Another important difference between the most potent opioids in kratom, i.e. 7-hydroxymitragynine and its derivatives, is that it by-passes the activity of β-arrestin-2, an intracellular protein that interacts with receptors and signaling pathways to mediate the behavioral effects of opioid drugs.By failing to recruit β-arrestin-2, 7-hydroxymitragynine appears to slow the development of tolerance and physical dependence, demonstrating a dramatic reduction in unwanted side-effects such as respiratory depression and constipation (Váradi et al 2016).

While the presence of mitragynine and 7-hydroxymitragynine in kratom explains its opiate like effects in higher doses, it has been observed that in smaller doses, kratom has stimulatory effects. While this effect isn’t completely understood, it has been shown that the chemical structure of mitragynine incorporates the nucleus of tryptamine, and interacts with serotonergic and adrenergic systems to provide a stimulating, mood-enhancing effect (Adkins et al 2011).

Kratom, opiates, and pain

As a herbalist I must admit that I am a little late to the game when it comes to kratom. While it was on my radar, I simply didn’t pay much attention to it, mostly because I was aware of its potential for “abuse” as a “legal high.” Besides which, if I need to use a herb with analgesic properties, I already have several herbs at my disposal, including yanhusuo (Corydalis yanhusuo), blue poppy (Meconopsis spp.), kava (Piper methysticum), Jamaican dogwood (Piscidia erythrina), and willow (Salix spp.). But as any physician should know, simply treating pain alone does not resolve the issue. Pain serves a vital function, letting us know when something is wrong. The only correct use of an analgesic is if measures have been undertaken to remove the cause of injury and promote healing. This is why when treating chronic pain I often insist upon dietary changes to resolve gut dysfunction – an important contributor to chronic inflammation – as well as use herbs and formulas both topically and internally that aren’t necessarily analgesic, but nonetheless promote healing and resolution. Thus relying upon kratom in the treatment of chronic pain without also addressing causative factors is a kind of misuse of this herb. Remember – pain tells us that something is wrong – we need pain in order to function correctly. It is a desire to experience a lack of pain, and to root out its causes, that brings us to a healthier state.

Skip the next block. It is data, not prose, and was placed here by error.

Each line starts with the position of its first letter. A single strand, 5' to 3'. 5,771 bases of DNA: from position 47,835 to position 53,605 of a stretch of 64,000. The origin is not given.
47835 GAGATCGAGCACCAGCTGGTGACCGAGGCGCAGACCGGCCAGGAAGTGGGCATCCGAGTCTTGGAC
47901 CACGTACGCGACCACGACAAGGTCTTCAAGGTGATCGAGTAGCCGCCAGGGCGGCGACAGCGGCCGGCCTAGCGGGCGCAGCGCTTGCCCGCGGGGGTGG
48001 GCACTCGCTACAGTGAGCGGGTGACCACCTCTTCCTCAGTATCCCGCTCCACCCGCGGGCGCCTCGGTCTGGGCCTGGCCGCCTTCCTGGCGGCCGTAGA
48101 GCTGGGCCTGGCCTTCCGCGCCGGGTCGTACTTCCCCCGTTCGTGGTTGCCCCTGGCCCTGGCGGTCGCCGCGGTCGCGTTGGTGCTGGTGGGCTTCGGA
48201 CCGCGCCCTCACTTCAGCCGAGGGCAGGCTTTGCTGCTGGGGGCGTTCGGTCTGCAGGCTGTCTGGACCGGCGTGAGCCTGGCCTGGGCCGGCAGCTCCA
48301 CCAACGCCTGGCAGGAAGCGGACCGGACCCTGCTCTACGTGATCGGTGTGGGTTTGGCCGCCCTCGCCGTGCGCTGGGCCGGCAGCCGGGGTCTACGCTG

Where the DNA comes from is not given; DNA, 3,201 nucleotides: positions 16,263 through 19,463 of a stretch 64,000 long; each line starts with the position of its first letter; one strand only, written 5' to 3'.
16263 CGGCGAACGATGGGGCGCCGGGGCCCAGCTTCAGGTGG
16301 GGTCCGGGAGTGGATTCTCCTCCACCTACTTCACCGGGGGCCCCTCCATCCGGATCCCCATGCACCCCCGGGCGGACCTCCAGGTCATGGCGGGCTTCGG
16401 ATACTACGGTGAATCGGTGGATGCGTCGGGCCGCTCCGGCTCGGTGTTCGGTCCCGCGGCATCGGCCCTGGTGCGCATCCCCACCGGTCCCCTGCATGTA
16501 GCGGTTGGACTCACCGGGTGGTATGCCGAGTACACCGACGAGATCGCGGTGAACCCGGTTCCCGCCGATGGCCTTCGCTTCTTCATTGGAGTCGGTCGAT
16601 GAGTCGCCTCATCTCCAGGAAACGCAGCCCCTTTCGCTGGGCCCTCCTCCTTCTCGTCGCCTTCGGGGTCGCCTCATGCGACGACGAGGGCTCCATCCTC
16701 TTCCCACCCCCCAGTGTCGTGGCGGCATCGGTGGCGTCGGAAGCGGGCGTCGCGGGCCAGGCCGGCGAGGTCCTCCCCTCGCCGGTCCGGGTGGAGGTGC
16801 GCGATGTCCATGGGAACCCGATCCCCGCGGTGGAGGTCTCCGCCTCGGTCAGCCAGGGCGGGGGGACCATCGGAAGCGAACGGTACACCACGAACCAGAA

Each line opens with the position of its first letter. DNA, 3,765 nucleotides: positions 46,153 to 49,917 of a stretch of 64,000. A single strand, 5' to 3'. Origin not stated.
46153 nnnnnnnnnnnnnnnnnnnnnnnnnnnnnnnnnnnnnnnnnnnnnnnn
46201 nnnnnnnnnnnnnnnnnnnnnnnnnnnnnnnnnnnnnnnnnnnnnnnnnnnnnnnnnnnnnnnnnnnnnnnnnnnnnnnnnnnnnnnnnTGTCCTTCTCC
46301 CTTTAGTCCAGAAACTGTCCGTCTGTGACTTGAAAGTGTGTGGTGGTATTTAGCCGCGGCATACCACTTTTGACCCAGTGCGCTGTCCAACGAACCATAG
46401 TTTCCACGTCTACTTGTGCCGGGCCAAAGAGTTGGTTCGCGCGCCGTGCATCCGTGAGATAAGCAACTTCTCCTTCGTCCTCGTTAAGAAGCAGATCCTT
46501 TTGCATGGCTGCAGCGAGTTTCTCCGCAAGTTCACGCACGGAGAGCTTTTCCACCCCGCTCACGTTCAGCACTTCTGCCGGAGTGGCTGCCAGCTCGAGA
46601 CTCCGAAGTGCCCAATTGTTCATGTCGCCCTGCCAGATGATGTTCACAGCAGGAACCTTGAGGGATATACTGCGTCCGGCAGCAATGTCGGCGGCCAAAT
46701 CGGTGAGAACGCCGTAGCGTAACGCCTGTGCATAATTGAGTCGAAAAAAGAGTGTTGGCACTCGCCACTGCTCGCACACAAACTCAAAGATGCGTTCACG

In North America, the opioid epidemic originated with the free use of morphine during the American Civil War, creating a huge underclass of morphine-addicted soldiers that were both physically and emotionally traumatized by the brutality of their experiences. In 1895 the German pharmaceutical company Bayer began to market a highly effective treatment for morphine addiction called“heroin,” and soon morphine addicts became heroin addicts, and ever since, opiate addiction has been a chronic problem in North American society. Although heroin was no longer available as an OTC drug by 1914, pharmaceutical companies continued to conduct research into the development of even more powerful opioids. Understanding the vast untapped market potential of these drugs, pharmaceutical companies hired physicians to promote a libertine approach to prescribing opioids, even for relatively minor issues, suggesting that any kind of pain must be treated aggressively. Although this suggestion was seemingly cloaked by empathy and compassion, in reality, it was a corporate take-over of the medical field, where generations of physicians were duped into thinking they were doing good by handing out powerful opioids like candy.

But apart from the greed of the pharmaceutical companies, and the willful ignorance of doctors who followed the dictates of their profession, much of the blame lies with consumers. Although pain is a physical sensation, it is also an emotional response. Consider Tibetan Buddhist monks practicing “tummo” meditation in frigid conditions, or an athlete able to perform great feats despite physical pain. When we control our emotions we are in charge of our minds, and through mental control we can actually change the way we experience pain. The only way to realize this, however, is to not take for granted the permanence of materiality. It requires us to understand that the mind essentially creates our reality, and that within certain limitations, we can change the very nature of our being by changing our minds. This underscores the importance of studying the mind, and the cultivation of self-understanding. This notion of self-reflection, however, is in large part the antithesis of American culture, whether expressed in the crass materialism of its political and religious leaders, or as is the case in science and technology, failing to account for the impact of innovation, whether it’s plastic pollution or the development of powerful opioid drugs. In other words, the opioid epidemic exists in North America because its victims have little understanding of their own minds.  Users are caught in a loop of suffering and pain, and without the required effort to transcend this state, taking kratom could be nothing more than substituting one problem for another.